Medical Relief at Chungking

We feel that the following excerpt from a letter written by Dr. Herbert Liu, of China, will be of interest to our medical group at this critical time.

H.M.W., M.D. 

We feel that the following excerpt from a letter written by Dr. Herbert Liu, of China, will be of interest to our medical group at this critical time.

"We all understand that the medical relief work in Chungking is of a temporary nature; all plans are laid with that in mind, Neverthe­less it is felt that although the work is tem­porary, the impression made on the people should be lasting, and that whatever we do should properly represent the message we pro­claim.

"The main relief hospital opened its doors on March 22 with two patients. From that small beginning the patronage has gradually grown until at present there are seventy-four patients in the hospital. The outpatient clinic has grown to sixty patients a day. There was a time when we had one hundred patients in the hospital; but that was too many to care for properly in our limited space. Many are waiting for opportunity to come in.

"The overcrowded conditions in the city, the frequent air raids, with destruction and burning of houses, have multiplied manyfold. This institution was certainly established at the right time.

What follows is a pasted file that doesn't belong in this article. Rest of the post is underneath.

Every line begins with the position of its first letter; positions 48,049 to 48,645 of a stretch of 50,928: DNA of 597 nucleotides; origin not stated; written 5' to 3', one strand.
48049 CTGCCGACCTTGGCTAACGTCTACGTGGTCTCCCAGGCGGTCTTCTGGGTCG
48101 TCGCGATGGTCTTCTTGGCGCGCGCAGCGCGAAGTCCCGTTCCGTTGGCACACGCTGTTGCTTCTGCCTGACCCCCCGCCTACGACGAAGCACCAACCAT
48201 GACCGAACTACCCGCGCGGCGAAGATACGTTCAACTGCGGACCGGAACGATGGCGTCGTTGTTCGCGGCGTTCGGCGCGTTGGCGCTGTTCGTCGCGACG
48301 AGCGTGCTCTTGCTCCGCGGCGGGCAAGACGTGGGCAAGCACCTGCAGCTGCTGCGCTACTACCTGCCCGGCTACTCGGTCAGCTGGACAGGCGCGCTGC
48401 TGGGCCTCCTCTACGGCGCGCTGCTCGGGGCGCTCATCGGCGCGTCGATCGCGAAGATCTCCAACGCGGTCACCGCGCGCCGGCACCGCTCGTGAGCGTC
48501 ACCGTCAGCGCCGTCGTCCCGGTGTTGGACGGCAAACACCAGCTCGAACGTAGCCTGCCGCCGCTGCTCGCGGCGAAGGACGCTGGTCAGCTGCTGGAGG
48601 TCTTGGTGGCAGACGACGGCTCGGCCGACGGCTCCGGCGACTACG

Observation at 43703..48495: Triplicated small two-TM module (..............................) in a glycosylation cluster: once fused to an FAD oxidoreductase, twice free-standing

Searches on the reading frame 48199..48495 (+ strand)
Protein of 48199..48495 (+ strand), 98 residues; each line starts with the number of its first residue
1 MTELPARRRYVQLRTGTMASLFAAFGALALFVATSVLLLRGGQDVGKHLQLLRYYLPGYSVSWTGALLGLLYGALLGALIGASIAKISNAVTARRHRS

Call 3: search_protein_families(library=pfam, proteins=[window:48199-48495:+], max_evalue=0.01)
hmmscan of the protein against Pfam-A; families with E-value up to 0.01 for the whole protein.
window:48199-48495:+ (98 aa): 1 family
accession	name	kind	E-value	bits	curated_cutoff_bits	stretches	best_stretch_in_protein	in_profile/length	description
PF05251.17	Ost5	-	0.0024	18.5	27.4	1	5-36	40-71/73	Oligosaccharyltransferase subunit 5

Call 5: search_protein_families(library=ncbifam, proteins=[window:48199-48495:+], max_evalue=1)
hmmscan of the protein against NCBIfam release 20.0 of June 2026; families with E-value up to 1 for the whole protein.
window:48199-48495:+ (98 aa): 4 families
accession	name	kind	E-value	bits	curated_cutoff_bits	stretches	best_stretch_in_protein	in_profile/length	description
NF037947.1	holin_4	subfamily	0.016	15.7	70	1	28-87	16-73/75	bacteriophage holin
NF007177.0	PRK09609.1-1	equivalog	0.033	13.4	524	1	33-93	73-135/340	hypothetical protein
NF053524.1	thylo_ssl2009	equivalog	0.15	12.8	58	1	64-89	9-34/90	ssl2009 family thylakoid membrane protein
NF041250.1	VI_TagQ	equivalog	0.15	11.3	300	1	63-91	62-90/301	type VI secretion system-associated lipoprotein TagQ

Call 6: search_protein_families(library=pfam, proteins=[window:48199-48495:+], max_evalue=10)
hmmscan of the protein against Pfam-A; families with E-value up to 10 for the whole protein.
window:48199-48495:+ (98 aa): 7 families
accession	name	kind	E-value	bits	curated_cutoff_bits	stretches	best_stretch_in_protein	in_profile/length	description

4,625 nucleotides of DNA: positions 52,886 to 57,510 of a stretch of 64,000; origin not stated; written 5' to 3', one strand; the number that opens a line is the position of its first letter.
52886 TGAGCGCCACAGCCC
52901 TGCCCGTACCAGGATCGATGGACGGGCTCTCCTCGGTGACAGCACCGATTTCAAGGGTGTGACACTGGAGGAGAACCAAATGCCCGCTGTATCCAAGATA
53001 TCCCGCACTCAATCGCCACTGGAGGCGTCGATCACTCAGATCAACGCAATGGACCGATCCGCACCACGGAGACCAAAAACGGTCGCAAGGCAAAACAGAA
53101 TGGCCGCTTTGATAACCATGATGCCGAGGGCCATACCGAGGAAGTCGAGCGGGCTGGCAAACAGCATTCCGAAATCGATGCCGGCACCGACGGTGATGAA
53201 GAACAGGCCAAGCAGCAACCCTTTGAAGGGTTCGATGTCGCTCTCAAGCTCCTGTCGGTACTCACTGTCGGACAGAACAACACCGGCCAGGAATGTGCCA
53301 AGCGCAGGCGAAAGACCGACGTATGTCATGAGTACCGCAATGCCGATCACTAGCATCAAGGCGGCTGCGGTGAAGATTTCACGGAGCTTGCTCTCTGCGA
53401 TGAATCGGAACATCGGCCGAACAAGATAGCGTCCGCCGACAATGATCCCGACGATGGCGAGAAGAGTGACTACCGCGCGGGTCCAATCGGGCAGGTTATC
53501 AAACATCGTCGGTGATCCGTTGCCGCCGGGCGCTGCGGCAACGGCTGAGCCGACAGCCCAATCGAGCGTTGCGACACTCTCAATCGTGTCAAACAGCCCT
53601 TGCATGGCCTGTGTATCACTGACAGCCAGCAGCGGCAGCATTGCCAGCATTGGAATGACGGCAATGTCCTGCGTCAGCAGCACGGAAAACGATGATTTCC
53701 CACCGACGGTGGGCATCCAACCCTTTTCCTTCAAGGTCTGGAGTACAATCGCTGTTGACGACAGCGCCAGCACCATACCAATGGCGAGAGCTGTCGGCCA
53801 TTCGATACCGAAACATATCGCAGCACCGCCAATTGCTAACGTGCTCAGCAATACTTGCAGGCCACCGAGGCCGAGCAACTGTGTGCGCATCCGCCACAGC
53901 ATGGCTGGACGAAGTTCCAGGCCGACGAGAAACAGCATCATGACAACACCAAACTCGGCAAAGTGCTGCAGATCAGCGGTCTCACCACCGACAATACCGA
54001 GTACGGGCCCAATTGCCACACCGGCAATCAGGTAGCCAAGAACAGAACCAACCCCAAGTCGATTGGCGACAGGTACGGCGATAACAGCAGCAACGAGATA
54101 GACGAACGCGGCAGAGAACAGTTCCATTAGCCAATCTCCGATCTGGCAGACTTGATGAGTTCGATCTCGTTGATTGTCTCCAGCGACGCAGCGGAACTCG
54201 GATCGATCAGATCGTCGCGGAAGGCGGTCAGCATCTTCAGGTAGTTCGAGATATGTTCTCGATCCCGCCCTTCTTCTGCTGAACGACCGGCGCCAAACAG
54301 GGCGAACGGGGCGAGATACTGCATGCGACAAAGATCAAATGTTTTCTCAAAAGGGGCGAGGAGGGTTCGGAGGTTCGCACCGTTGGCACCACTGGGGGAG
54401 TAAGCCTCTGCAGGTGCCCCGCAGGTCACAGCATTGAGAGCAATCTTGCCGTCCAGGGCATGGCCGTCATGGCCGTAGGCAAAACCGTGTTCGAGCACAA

"The income of the hospital is also gradually improving. During the month of March we took in about $i,000. During the present month, June, we have collected a little over $10,000. There are at present thirty-seven per­sons in our employ.

"We thank God for His blessing on the institution. He has protected us in many dangerous situations. Many times our nurses have gone out in the midst of air raids to do emergency work, and lives have been saved through their efforts. We are grateful for this opportunity to relieve human suffering and thus to serve the Master. We constantly pray that patients who come to us for physical help may receive also spiritual blessing. Remember us in your prayers."—China Division Reporter, Aug. I, 1939.

Evangelize and Medicalize

"Jesus went about all Galilee, teaching in their synagogues, and preaching the gospel of the kingdom, and healing all manner of sickness and all manner of disease among the people." Matt. 4:23.

We do well to reread and restudy fre­quently this text and the methods of working employed by the Saviour, for in the condensed record of His labors preserved to us, we find the basic fundamentals of perfect, heaven-approved ministry. Furthermore, the specific commission to do a similar work was given by Christ to His apostles, and to all His disciples who were to carry on after Christ's personal departure from this earth. Relative to our participation in ministry to the body and soul we have this valuable counsel: